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Alimentary Canal

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Describe the structure of the alimentary canal of the human body in relation to its function Synopsis:
* nutrition
* Alimentary canal
* 4 layers
* Buccal cavity
* Oesophagus
* Stomach
* Small intestine
* Large intestine

Nutrition is the process of acquiring energy and materials for cell metabolism, including the maintenance and repair of cells and growth. In humans, digestion and absorption occur in the alimentary canal or gut. As the gut wall is continuous with the outside surface of the body, the food in the gut is considered to be outside of the body, the gut is specialised into different regions, each designed to carry out a different role in the overall processes of digestion and absorption.

The human gut is a coiled, muscular tube extending from the mouth to the anus. Accessory digestive organs are connected to the main system by a series of ducts. These produce compounds that contribute to digestion and release them into the gut. The gut consists of four distinct layers; the mucosa, submucosa, muscularis externa and serosa. Draw diagram of the digestive system

The buccal cavity is the chamber just inside the mouth where the chewing action of teeth and jaws and the tongue begin the mechanical breakdown of food into smaller pieces. The tongue has taste buds with receptors sensitive to substances. The eye and the olfactory receptors in the nose are important for stimulating the salivary glands in the mouth to secrete saliva. Salivary amylase begins the digestion of starch into maltose. Eventually the semi-solid, partially digested food particles are stuck together to form a bolus by the tongue, which then pushes it towards the pharynx from where it is swallowed into the oesophagus as a result of a reflux action. To prevent the food from entering the trachea and lungs, the larynx closes, the soft palate is pulled up and a flap of tissue called the epiglottis covers the entrance to the trachea.

The oesophagus is a narrow muscular tube lined by stratified squamous epithelium containing mucus glands which transfers food and fluids to the stomach. The smooth longitudinal and circular muscles contract in response to being stretched, creating a wave of contractions called peristalsis that moves progressively down the gut from the pharynx toward the anus. Behind the bolus the circular muscles contract, squeezing and constricting the gut. In front of the food, the longitudinal muscles contract, shortening this section of the gut and pulling it past the advancing bolus. When it reaches the end of the oesophagus it passes through the cardiac sphincter, (prevents backflow) into the stomach.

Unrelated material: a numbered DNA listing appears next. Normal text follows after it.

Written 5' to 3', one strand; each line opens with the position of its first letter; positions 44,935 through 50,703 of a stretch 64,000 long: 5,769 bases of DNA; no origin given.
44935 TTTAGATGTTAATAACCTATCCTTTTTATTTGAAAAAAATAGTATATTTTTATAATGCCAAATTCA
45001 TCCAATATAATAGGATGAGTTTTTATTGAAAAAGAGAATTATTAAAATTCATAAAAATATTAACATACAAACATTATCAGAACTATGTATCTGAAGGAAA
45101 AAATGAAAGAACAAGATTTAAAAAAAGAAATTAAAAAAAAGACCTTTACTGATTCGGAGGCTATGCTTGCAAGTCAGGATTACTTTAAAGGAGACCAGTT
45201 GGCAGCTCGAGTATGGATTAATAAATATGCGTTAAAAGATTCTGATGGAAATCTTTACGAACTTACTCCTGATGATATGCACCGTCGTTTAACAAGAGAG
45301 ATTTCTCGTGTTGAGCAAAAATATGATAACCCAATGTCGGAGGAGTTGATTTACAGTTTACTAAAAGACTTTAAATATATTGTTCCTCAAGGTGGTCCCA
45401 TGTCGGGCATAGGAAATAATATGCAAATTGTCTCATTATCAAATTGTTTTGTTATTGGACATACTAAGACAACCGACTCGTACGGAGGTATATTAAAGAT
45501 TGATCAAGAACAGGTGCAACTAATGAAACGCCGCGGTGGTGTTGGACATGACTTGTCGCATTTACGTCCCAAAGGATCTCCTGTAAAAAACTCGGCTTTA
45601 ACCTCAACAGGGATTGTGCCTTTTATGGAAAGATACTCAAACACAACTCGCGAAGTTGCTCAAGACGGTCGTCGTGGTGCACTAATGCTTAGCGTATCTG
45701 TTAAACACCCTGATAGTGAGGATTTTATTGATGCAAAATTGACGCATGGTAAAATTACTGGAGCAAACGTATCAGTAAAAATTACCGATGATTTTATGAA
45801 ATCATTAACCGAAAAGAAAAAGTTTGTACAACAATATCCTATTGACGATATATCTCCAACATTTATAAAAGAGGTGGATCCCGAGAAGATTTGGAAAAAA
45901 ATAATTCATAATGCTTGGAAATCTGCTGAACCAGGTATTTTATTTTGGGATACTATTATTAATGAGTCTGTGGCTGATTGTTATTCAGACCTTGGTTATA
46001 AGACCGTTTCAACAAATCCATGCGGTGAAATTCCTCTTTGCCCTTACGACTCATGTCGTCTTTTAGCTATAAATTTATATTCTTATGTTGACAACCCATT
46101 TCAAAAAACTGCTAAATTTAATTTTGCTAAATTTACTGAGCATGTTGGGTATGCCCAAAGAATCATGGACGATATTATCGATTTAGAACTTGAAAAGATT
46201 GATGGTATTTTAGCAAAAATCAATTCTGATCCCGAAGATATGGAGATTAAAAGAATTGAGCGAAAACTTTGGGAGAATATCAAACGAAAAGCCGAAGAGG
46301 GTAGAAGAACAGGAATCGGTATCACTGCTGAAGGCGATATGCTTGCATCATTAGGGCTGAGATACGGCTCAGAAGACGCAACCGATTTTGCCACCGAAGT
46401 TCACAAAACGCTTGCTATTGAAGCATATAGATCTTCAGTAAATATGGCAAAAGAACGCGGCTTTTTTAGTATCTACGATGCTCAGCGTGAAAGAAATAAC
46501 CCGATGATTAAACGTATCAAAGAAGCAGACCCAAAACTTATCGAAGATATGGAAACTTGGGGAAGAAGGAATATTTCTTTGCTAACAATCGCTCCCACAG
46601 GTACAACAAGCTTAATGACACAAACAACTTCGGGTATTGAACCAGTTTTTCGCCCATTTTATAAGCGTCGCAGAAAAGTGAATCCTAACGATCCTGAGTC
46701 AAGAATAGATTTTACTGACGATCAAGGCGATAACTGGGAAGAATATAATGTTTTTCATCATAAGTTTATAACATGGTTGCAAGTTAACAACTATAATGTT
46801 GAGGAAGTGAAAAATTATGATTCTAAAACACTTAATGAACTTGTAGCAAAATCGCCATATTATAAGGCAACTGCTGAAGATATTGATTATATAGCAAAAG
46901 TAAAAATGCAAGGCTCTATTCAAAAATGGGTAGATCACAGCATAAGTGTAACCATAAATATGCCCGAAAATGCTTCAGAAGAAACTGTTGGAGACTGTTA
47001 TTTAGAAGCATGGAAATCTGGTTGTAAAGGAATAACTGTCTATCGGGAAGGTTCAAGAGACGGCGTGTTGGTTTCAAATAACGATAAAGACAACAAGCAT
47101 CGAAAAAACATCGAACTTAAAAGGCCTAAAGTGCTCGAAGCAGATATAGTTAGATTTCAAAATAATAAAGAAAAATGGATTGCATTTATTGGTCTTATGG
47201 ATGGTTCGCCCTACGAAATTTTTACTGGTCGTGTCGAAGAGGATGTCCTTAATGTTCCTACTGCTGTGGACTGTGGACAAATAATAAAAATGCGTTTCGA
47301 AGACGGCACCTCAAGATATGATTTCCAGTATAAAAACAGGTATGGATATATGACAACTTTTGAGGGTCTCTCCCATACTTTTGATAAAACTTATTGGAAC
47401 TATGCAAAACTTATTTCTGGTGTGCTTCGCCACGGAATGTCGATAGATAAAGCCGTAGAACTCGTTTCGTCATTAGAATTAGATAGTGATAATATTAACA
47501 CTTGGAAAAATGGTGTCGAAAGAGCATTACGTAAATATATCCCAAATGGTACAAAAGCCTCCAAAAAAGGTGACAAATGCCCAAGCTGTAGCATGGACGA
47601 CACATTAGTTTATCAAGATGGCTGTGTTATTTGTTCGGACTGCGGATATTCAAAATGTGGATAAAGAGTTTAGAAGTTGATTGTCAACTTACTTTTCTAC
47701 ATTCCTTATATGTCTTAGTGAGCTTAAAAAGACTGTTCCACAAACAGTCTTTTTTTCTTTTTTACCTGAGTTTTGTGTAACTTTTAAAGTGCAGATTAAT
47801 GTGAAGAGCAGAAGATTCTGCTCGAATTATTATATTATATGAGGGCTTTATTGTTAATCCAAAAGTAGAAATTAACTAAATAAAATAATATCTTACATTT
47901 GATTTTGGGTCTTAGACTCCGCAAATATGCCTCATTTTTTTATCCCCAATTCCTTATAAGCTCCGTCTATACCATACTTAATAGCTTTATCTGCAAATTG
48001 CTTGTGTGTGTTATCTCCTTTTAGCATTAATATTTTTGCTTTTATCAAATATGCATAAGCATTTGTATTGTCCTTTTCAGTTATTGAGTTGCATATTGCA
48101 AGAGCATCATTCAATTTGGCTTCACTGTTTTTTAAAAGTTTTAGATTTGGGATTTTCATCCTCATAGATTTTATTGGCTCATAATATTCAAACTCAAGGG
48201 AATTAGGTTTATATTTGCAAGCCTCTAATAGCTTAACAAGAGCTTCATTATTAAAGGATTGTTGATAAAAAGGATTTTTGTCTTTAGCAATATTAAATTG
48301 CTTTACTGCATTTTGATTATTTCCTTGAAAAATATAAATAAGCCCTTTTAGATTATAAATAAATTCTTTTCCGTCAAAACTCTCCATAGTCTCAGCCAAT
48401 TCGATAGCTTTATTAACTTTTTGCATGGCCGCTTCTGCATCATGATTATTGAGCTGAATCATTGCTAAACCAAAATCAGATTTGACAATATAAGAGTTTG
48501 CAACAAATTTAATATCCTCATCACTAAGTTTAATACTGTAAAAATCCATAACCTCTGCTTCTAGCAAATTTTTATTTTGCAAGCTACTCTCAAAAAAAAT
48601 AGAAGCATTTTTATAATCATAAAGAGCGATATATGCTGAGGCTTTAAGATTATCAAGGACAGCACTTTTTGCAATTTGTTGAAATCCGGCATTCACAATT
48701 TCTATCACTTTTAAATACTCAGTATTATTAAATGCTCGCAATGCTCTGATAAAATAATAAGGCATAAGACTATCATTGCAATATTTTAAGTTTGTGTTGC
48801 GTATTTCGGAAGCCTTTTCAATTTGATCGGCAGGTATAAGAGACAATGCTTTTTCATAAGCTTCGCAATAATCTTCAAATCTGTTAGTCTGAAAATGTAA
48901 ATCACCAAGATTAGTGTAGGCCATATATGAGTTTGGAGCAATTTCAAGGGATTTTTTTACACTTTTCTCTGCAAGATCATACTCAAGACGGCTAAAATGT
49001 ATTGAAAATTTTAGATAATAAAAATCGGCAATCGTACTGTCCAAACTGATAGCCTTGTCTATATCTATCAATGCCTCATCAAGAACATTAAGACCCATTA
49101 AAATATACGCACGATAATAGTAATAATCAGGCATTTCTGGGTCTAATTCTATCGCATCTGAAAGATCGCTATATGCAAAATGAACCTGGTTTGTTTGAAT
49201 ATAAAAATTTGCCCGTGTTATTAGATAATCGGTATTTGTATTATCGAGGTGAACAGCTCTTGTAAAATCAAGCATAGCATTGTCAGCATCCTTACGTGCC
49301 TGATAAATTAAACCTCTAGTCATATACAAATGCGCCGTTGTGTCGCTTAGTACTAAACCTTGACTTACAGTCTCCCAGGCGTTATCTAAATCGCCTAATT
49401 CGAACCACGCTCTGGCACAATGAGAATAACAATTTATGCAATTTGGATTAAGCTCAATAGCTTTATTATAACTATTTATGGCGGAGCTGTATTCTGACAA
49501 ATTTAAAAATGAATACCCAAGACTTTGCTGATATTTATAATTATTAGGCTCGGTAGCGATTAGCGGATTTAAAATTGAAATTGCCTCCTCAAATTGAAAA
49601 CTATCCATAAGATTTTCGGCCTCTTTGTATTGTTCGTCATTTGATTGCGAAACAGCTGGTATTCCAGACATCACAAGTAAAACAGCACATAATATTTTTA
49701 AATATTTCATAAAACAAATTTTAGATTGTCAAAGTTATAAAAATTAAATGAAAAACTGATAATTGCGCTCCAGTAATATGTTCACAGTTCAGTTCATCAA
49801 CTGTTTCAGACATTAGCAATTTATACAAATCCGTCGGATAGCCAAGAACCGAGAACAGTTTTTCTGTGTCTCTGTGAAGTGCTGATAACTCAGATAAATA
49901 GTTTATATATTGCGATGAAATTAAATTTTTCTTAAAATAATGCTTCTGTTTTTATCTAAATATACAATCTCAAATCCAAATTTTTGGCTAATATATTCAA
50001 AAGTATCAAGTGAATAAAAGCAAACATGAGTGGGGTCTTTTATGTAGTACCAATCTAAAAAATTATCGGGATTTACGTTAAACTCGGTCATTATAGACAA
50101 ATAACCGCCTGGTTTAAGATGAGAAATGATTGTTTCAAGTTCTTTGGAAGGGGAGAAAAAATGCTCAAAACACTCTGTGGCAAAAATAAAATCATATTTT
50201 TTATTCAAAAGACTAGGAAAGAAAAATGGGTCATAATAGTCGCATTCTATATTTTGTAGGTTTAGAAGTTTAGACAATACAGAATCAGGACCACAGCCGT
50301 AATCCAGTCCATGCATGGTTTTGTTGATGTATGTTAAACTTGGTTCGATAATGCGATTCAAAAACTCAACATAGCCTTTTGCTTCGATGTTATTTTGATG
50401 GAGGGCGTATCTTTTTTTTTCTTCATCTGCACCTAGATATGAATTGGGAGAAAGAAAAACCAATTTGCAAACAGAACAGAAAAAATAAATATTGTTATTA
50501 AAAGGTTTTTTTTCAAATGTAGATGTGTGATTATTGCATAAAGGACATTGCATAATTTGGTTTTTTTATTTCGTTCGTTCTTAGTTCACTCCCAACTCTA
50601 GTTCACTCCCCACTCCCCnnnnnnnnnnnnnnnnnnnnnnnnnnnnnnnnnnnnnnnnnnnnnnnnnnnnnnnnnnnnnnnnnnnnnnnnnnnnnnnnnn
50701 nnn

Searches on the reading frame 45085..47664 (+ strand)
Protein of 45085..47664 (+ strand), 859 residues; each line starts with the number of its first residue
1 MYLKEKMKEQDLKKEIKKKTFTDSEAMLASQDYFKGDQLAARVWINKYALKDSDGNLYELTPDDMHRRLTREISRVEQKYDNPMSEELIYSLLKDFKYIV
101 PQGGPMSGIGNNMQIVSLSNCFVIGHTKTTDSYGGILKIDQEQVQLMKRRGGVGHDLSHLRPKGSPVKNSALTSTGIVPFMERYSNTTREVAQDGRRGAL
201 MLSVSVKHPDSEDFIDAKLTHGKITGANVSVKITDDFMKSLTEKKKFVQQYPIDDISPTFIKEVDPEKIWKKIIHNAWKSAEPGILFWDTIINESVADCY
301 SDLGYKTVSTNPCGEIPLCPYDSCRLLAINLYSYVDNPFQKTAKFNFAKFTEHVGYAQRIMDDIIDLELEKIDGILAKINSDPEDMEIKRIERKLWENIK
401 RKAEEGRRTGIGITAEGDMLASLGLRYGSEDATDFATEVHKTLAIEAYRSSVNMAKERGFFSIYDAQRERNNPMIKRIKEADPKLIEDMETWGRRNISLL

The stomach is a muscular bag which can stretch to take in food. It stores food temporarily after meals and releases food slowly into the rest of the gut by the pyloric sphincter. It continues mechanical digestion by its churning action. This is made more efficient by the fact that unlike the other regions of the gut it possesses three layers of smooth muscle instead of two. The stomach is dotted with numerous gastric pits which lead to long, tubular gastric glands formed by infolding of the epithelium. The thin mucosa of the stomach contains mucus-secreting epithelial cells. The mucus prevents the stomach from being eroded by the HCl or self-digested by pepsin.

The small intestine is divided into three; the duodenum, ileum and jejunum. The submucosa and mucosa together are folded. The mucosa possesses numerous villi whose walls are richly supplied with blood capillaries and lymph vessels and contain smooth muscle. They are in close contact with food in the small intestine. The villi possess tiny microvilli which increase the surface area for absorption. Throughout the small intestine, goblet cells secrete mucus which lubricates the food, helping its passage through the gut.

The sphincter muscle between the ileum and the caecum opens and closes from time to time to allow small amounts of material from the ileum to enter the large intestine. Most of the fluids and salts in the gut are absorbed in the small intestine. The remaining undigested food is called faeces. It is stored in the colon before egested through the anus. Two sphincters surround the anus, an internal one of smooth muscle and under the control of the autonomic nervous system, and an outer one of striated muscle controlled by the voluntary nervous system.

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